NEW YORK — New medical cures and treatments continue to be credited to adult stem cell transplants, the most exciting in recent months being the news that an American treated with adult stem cells in Berlin three years ago for AIDS continues to be disease free.
As well, major league pitcher Bartolo Colon has joined the Yankee starting lineup after adult stem cell treatment repaired the arm injury that forced his retirement.
But the promising results have received spotty coverage in the mainstream media that seems to some critics calculated to downplay or dismiss them and prompting questions about why the U.S. lags behind Europe in adult stem cell research while encouraging embryonic stem cell studies, which have so far proven largely fruitless.
Meanwhile the Catholic Church and other institutions seek to promote adult stem cell research, both because of its success and because it involves no destruction of human embryos.
(The Church supports adult stem-cell research, but condemns research or therapies using human embryonic stem cells. In mid-June, the Vatican announced a three-year joint venture with NeoStem, a biotech firm dedicated to adult stem-cell research.)
The HIV/AIDS cure was accomplished in 2007 by a German medical team for an American patient known for three years as “the Berlin patient.”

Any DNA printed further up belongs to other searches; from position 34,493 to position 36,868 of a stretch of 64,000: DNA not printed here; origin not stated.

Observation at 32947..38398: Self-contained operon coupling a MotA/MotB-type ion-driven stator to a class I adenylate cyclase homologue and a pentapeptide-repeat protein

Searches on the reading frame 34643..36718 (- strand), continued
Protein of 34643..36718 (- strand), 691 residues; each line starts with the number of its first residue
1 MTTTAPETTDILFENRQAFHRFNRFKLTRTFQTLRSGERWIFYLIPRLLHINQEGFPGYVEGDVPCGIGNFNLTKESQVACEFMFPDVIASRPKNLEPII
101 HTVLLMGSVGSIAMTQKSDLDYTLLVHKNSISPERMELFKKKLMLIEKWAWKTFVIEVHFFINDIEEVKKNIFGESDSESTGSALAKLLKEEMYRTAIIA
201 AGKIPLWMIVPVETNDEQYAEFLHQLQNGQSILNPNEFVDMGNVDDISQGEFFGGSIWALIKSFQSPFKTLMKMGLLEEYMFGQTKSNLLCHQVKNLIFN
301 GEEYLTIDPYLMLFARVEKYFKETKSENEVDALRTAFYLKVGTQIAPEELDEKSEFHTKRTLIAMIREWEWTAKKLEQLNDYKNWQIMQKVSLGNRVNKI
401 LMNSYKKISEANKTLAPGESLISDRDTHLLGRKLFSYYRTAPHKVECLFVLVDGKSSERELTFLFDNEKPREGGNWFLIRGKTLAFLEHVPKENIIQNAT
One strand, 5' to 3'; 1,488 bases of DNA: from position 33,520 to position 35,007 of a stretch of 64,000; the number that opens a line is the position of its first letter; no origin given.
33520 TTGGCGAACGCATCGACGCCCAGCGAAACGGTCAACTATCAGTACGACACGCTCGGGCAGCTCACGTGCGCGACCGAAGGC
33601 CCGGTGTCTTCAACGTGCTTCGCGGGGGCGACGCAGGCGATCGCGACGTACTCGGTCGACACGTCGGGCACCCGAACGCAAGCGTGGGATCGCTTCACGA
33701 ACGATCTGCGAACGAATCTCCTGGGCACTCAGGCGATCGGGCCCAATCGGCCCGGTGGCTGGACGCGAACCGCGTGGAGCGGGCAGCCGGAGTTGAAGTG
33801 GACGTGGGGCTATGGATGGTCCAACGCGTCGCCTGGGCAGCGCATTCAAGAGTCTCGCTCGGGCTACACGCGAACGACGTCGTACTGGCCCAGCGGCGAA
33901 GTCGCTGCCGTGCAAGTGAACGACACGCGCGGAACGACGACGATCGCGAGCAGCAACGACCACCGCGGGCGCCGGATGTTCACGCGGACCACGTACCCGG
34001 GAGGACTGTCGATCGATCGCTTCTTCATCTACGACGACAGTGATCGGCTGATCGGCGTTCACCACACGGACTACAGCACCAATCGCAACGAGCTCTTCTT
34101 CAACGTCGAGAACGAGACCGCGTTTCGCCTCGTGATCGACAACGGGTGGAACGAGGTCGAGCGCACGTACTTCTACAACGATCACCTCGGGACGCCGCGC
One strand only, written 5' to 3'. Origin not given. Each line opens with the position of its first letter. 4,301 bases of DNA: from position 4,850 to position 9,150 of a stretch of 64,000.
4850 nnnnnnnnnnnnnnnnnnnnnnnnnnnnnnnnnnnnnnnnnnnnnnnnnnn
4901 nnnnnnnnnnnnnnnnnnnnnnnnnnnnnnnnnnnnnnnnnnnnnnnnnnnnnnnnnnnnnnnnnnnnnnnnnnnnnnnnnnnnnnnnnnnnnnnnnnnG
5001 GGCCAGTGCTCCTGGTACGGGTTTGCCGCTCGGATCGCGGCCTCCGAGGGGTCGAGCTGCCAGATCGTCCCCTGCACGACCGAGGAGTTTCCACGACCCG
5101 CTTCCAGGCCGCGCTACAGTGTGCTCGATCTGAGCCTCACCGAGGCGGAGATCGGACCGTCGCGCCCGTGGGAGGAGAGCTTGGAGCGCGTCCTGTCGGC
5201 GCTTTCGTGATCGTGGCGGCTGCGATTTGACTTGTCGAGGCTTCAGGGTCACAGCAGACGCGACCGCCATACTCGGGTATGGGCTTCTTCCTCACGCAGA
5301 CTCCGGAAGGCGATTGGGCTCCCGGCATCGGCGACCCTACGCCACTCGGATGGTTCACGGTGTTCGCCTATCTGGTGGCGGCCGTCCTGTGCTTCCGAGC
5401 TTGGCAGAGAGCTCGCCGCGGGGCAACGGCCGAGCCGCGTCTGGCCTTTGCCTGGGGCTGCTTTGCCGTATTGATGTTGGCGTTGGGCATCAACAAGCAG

But last month Timothy Ray Brown went public with an interview on American television to confirm that three years after his injection with genetically modified adult stem cells from a compatible German donor, the disease has not returned.
But the original scoop in The Wall Street Journal four years ago, interestingly, never used the term “adult stem cell” or even “stem cell,” describing the treatment as “gene therapy” involving tissue extracted from bone marrow.
The treatment has only limited use because it depends on not only finding a donor whose genetic makeup is compatible with the HIV/AIDS patient, but finding one with a genetic defect conferring immunity to HIV. Only 1% of Caucasians lack the particular protein in their bone marrow that the virus must use to gain ingress to the bone marrow tissue supplying the human immune system.
Lack of the protein brings with it vulnerability to certain diseases but immunity to HIV. When the Huffington Post reported in December that Brown was still cured three years after the treatment, it referred throughout to “stem cells” but never to “adult stem cells.” Researchers in America and Germany are attempting to make the cure more generally applicable.
As for major league pitcher Bartolo Colon’s return from a two-season retirement, after adult stem cells healed his injured wrist and shoulder, The New York Times managed, in its May 12 story, to make it all seem somehow sleazy by likening stem cells to human growth hormone, which is banned in baseball.
Noted pro-life Catholic blogger Allen Troupe, “While the concerns about the use of HGH in sports is valid, the real agenda by The New York Timesis totally different. They are attempting to undermine the success of a treatment using adult stem cells.”
Like the Huffington Post, The Timescould not quite bring itself to use the word “adult” in its reportage. This left some readers confused as to whether embryonic stem cells were involved, judging from responses posted to The Timeswebsite.